Midsommar follows a disenchanted couple and their group of friends as they travel to a secluded Swedish commune to participate in a mysterious festival. As events transpire, the group begins to feel suspicious about the intentions of the commune and the nefarious nature of the festival.
Ari Aster, like Jordan Peele, is quickly establishing his name as a staple of modern horror. While both directors have a keen eye for symbolism, Peele takes a more inclusive and personable approach, where Aster prefers atmospheric and nuanced storytelling.
With Aster's first major outing in Hereditary, the metaphors were heavy and the story thick with intrigue. The grueling ordeal of the family on screen directly effects the emotional state of the audience. It makes the film a virtual masterpiece, but one that is hard to stomach twice.
Midsommar is similar, but has one key difference...a 2 1/2 hour runtime. I knew going into the film I was going to be firmly aware of this runtime. Needless to say, it is unusual for a horror film and it seemed excessive for the setting and plot. Unfortunately, this hesitation rings true throughout the film. The steady camera work and elongated shots that pan through and about awkward ceremonies eventually lead to a loss of impact and the atmospheric dread Aster has made a name for.
Aster's approach to horror leads its audience through a macabre gauntlet of uncomfortableness that peaks with brief moments of terror and violence that better ingrain the darkest moments of his films. This holds true in Midsommar, but the commune's folk teeter too much between disturbing and goofy in their drawn-out scenes. It leaves the intense moments diluted between sleep-inducing ceremony and kills their impact several scenes later. Aster ends up recycling shots of the violence throughout the film just to remind you that something of pertinence happened.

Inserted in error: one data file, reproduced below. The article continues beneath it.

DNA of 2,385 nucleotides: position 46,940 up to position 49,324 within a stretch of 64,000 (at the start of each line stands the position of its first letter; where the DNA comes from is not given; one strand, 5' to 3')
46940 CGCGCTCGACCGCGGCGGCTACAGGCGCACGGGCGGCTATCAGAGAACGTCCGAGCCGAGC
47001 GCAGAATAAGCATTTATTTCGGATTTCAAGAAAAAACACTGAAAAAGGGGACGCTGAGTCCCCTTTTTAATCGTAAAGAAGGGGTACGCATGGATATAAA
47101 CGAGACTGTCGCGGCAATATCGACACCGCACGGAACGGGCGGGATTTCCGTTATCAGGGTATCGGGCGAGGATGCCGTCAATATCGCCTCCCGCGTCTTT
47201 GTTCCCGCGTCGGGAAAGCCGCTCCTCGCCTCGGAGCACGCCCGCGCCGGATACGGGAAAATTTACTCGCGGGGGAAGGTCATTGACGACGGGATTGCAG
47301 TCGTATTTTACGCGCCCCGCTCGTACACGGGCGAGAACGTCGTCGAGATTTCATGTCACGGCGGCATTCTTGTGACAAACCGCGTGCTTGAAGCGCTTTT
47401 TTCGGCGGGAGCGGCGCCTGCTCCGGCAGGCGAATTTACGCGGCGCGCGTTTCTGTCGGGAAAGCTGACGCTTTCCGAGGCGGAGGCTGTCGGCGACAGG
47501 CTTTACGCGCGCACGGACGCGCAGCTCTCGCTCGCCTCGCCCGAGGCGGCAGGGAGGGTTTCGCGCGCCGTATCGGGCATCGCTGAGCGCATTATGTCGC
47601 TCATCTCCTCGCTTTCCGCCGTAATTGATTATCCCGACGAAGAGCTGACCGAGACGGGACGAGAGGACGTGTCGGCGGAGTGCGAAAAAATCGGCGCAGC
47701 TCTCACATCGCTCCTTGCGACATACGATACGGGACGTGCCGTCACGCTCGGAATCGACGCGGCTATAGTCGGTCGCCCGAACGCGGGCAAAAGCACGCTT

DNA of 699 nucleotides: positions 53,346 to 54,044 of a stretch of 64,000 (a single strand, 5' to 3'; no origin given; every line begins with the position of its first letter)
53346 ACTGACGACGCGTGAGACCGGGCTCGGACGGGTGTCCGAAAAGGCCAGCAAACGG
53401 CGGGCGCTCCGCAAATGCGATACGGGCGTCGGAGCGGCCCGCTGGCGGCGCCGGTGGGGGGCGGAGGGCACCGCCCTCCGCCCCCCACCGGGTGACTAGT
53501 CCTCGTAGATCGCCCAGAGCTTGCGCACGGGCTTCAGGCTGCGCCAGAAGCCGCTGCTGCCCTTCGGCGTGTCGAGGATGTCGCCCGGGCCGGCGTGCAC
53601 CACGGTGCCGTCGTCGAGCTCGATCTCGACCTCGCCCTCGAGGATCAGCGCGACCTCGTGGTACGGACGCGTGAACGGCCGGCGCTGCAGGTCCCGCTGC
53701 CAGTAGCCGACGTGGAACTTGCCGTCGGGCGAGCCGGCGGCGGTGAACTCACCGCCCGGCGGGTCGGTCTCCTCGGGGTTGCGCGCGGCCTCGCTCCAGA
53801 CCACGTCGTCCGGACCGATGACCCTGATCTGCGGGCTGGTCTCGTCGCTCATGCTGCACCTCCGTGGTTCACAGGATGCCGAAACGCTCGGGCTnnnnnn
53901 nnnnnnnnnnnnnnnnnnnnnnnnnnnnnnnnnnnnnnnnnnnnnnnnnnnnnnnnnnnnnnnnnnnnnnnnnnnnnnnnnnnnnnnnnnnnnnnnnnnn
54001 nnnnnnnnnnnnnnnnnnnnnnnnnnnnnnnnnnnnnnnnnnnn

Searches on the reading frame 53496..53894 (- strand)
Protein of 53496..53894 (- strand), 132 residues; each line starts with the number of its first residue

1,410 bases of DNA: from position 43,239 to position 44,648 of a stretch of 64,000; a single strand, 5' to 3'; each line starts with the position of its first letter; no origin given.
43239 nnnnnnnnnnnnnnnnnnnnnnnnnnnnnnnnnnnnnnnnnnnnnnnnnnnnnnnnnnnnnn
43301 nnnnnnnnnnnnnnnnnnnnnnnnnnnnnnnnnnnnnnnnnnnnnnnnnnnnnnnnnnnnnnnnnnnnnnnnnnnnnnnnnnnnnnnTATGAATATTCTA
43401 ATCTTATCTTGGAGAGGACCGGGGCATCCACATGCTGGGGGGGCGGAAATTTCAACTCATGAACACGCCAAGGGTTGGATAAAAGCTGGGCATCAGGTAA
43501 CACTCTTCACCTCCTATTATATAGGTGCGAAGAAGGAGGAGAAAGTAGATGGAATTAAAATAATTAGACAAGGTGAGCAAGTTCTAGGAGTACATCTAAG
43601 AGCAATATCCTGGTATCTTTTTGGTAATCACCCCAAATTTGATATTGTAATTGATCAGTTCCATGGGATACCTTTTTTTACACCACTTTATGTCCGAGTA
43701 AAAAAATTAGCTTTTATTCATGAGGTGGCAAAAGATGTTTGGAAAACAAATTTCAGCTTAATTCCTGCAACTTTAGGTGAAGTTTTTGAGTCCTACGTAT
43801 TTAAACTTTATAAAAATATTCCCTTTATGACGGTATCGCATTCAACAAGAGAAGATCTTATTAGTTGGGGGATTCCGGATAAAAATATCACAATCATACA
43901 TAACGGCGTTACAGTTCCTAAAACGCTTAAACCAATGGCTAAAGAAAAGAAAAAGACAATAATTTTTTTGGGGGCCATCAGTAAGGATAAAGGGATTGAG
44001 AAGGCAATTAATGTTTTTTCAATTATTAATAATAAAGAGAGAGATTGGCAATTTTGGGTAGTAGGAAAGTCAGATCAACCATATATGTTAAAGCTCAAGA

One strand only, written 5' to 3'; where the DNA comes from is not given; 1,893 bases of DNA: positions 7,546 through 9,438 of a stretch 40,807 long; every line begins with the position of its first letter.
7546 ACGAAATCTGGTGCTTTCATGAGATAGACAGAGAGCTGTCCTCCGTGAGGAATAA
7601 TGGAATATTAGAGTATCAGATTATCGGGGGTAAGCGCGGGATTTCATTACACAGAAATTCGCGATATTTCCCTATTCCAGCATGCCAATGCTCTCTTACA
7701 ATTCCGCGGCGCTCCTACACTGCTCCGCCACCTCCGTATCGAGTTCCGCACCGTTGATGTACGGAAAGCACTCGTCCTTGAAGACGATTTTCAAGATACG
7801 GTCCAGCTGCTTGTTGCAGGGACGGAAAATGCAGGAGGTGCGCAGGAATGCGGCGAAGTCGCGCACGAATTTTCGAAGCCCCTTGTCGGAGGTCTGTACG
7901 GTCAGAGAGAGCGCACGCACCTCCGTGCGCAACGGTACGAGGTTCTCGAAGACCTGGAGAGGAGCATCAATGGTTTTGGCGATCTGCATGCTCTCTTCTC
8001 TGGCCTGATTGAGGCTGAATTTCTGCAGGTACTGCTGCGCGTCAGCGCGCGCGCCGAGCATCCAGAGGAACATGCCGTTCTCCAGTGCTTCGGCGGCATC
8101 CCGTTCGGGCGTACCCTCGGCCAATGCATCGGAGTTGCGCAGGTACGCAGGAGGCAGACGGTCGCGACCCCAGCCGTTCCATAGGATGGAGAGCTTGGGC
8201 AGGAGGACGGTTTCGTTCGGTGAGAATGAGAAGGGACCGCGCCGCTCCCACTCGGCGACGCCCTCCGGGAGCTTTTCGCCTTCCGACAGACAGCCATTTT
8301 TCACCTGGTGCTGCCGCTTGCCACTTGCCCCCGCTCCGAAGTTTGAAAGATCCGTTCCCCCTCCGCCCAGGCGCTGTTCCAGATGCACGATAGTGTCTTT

That isn't to say there isn't some level of dread, but nothing that hasn't been practiced several times in cult films of the past. There were a few too many moments that reminded me of the flaws in films like The Wicker Man remake. That's a disservice to Midsommar to compare to that so-bad-it's-good-then-loops-around-to-bad-again movie, but the pace and length of the film is something worth noting.
As with Hereditary, Midsommar requires some mental prep and a cool down period after viewing. Aster has a knack for powerfully unsettling subject matter and execution. And that is clearly evident in Midsommar. But his slow pacing doesn't help justify the runtime, it works against it.
The characters and acting continue to be a superior product, but even some of their writing felt heavy-handed and cookie-cutter. I would have never guessed following the uniqueness of Hereditary that Aster would allow a character as cliche as the traditional "bro" of Will Poulter's character. This and several other decisions probably led to more laughs in my screening than Aster intended. Or, perhaps the greater picture is being missed, and Aster was making a subtle satire. If so, bravo. But too much of the film contradicts that claim after the first act.